Study Says Streets Getting Meaner In Most Places
Walking remains the most dangerous mode of transportation, and some areas of the country are becoming markedly more dangerous says a report from the Surface Transportation Policy Project (STPP).
The study, Mean Streets 2004, which was released by STPP in conjunction with AARP, Advocates for Highway and Auto Safety, American Planning Association, American Public Health Association (APHA), American Society of Landscape Architects, prominent local and state policymakers who are leaders on pedestrian safety and numerous state and local transportation advocates, assesses the data and recommends specific actions that governments can take to increase pedestrian safety.
Mean Streets’ findings include:
— In 2003, 4,827 Americans (11.3 percent of all traffic fatalities) died while crossing the street, walking to school or work, going to a bus stop, or strolling to the grocery, among other daily activities. Over the ten-year period 1994-2003, 51,989 pedestrians have died on U.S. streets.
— Senior citizens, African-American and Latino pedestrians suffer a fatality rate well in excess of the population at large.
— Despite a decline in the total number of pedestrian fatalities over the decade and even though walking as a share of total trips declined even faster, more than half of the nation’s 50 largest metropolitan areas grew more dangerous.
The Orlando (FL) metropolitan area, which has seen an increase in pedestrian death rate of more than 117 percent in the last ten years, ranks as the area with the meanest streets today, as well as the streets that have worsened the most over the last decade. Other metropolitan areas with worsening pedestrian death rates over the last ten years included Richmond (VA) with a more than 70 percent increase in deaths and Memphis (TN) with a rate of 42.6 percent.
“The Mean Streets 2004 report provides a useful yardstick for elected officials and transportation leaders to measure progress, or lack thereof, in making pedestrians and their communities safer,” said Anne Canby, president of STPP. “Nearly 52,000 pedestrian deaths over the last ten years is a staggering figure that demands that we do much more to make walking a safer travel option.”
Turning from trends to a snapshot of pedestrian safety today, Mean Streets 2004 found that the most dangerous streets in America are clustered in Florida: Orlando, Tampa, West Palm Beach, and Miami-Ft. Lauderdale are the top four, while Jacksonville ranks eighth. Other cities in the top ten are Memphis (TN), Atlanta (GA), Greensboro (NC), Phoenix (AZ), and Houston (TX).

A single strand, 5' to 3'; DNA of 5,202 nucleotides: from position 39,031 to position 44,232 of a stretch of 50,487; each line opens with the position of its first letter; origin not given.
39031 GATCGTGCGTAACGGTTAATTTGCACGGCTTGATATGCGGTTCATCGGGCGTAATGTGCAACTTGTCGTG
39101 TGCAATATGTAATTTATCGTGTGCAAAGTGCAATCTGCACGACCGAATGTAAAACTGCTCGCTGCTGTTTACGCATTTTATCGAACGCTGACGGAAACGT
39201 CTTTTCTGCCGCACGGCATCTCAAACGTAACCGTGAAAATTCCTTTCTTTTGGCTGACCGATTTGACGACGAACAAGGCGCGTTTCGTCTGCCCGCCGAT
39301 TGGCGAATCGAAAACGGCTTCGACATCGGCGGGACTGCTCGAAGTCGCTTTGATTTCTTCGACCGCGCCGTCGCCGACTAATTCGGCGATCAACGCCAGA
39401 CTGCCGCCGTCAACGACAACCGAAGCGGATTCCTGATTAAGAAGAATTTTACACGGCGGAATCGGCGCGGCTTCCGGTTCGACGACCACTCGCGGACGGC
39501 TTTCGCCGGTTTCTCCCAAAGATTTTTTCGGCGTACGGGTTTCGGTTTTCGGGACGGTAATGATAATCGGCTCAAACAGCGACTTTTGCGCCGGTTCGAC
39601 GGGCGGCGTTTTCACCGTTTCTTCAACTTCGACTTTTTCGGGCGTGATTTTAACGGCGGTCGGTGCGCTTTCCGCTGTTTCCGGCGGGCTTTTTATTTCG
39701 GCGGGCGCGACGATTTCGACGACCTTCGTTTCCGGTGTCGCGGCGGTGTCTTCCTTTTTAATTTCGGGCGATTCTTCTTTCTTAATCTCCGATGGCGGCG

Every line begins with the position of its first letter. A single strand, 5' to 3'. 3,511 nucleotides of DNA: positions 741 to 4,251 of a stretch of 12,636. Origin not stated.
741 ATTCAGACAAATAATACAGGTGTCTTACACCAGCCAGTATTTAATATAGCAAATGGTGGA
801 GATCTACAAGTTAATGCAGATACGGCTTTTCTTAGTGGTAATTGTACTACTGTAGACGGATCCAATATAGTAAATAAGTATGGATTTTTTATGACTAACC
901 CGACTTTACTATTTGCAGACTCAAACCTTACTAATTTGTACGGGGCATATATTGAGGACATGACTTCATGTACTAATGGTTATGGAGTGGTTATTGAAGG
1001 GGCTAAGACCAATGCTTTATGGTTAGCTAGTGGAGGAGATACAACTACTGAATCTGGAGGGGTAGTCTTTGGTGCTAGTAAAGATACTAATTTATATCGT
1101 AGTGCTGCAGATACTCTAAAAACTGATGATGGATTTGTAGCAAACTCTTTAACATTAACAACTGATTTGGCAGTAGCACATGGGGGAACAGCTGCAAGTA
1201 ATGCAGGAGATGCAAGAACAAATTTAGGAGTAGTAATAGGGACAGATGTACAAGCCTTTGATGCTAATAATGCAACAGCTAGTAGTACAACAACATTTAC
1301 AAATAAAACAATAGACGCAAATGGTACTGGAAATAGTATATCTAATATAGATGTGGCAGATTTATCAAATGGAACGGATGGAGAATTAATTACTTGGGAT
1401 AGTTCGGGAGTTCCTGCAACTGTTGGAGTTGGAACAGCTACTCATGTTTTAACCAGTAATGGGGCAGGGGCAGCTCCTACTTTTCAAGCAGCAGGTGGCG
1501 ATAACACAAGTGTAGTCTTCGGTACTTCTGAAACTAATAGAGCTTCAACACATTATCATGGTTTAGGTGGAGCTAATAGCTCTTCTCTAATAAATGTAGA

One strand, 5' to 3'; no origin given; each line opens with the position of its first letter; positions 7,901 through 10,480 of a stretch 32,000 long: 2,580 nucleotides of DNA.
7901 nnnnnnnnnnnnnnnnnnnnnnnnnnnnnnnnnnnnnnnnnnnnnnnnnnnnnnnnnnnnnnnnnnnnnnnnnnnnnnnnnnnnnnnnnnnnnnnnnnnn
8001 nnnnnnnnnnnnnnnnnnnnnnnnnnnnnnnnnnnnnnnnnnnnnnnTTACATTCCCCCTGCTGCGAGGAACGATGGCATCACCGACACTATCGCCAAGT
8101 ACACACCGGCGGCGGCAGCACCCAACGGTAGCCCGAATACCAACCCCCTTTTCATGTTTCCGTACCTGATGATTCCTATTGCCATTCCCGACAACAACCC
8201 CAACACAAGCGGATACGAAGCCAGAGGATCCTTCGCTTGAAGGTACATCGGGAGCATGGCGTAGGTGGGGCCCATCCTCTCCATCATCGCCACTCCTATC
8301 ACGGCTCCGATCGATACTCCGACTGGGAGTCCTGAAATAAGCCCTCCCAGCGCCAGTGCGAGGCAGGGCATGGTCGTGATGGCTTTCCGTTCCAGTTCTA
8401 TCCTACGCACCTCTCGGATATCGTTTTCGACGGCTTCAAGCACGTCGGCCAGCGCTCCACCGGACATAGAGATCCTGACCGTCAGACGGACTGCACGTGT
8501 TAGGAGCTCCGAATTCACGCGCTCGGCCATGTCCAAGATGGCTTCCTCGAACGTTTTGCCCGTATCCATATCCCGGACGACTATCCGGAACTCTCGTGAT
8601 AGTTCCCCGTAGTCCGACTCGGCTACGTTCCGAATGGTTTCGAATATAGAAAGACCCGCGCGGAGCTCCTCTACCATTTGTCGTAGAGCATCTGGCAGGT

The news is not all bleak. The Salt Lake City (UT) area cut its pedestrian death rate in half over the last decade, Portland (OR) reduced pedestrian deaths by one-third, and Austin (TX), New Orleans (LA), and Los Angeles (CA) saw their death rates drop by nearly 20 percent.
“America’s mean streets are meanest to our youngest and oldest citizens, and to African-American and Latino pedestrians,” said Judith E. Espinosa, chair of the STPP Board of Directors. “We need to find out why this is happening and take the necessary steps to correct it.”
Mean Streets 2004 recommends upgrading sidewalks, signals, streets and other pedestrian infrastructure already in place to improve the pedestrian environment, putting more emphasis on pedestrian safety in the decision-making process for future transportation plans, slowing down traffic through traffic-calming and enforcement, and promoting walking as a transportation alternative. The report also recommends that states allocate a higher share of federal transportation dollars to pedestrian safety. It finds that in four of the top ten metropolitan areas showing the greatest decline in pedestrian safety, state spending of federal dollars available to pedestrian safety actually declined, and that many states actually elected not to spend federal funds specifically available to pedestrian and bicycle safety projects.
Mean Streets notes some simple improvements such as crosswalks and speed limit enforcement that can make a difference. Only one- tenth of pedestrian deaths in 2002-2003 occurred inside a crosswalk, and a recent federal study shows a 95 percent survivability rate for pedestrians struck by a vehicle traveling 20 miles per hour while those struck at 40 mph survived just 15 percent of the time.
“This study is an important wake-up call that documents the preventable suffering that those of us who have worked in emergency departments have seen individually,” said Georges C. Benjamin, MD, FACP, executive director of the American Public Health Association and board member of Advocates for Highway Safety. “Pedestrian deaths are traumatic and, in too many circumstances, avoidable tragedies. By making walking and biking safe, we not only improve transportation options, but the exercise can also improve our health.”
Mean Streets draws from U.S. Census data, U.S. Department of Transportation statistics, studies by the Centers for Disease Control and Prevention, and academic research on transportation, demographics and public health. The figures are combined to develop a “Pedestrian Danger Index” (PDI) that examines per capita pedestrian fatalities relative to the amount of walking. Mean Streets 2004 found that on a national average, the PDI grew from 54.8 to 57.5 between 1994 and 2003.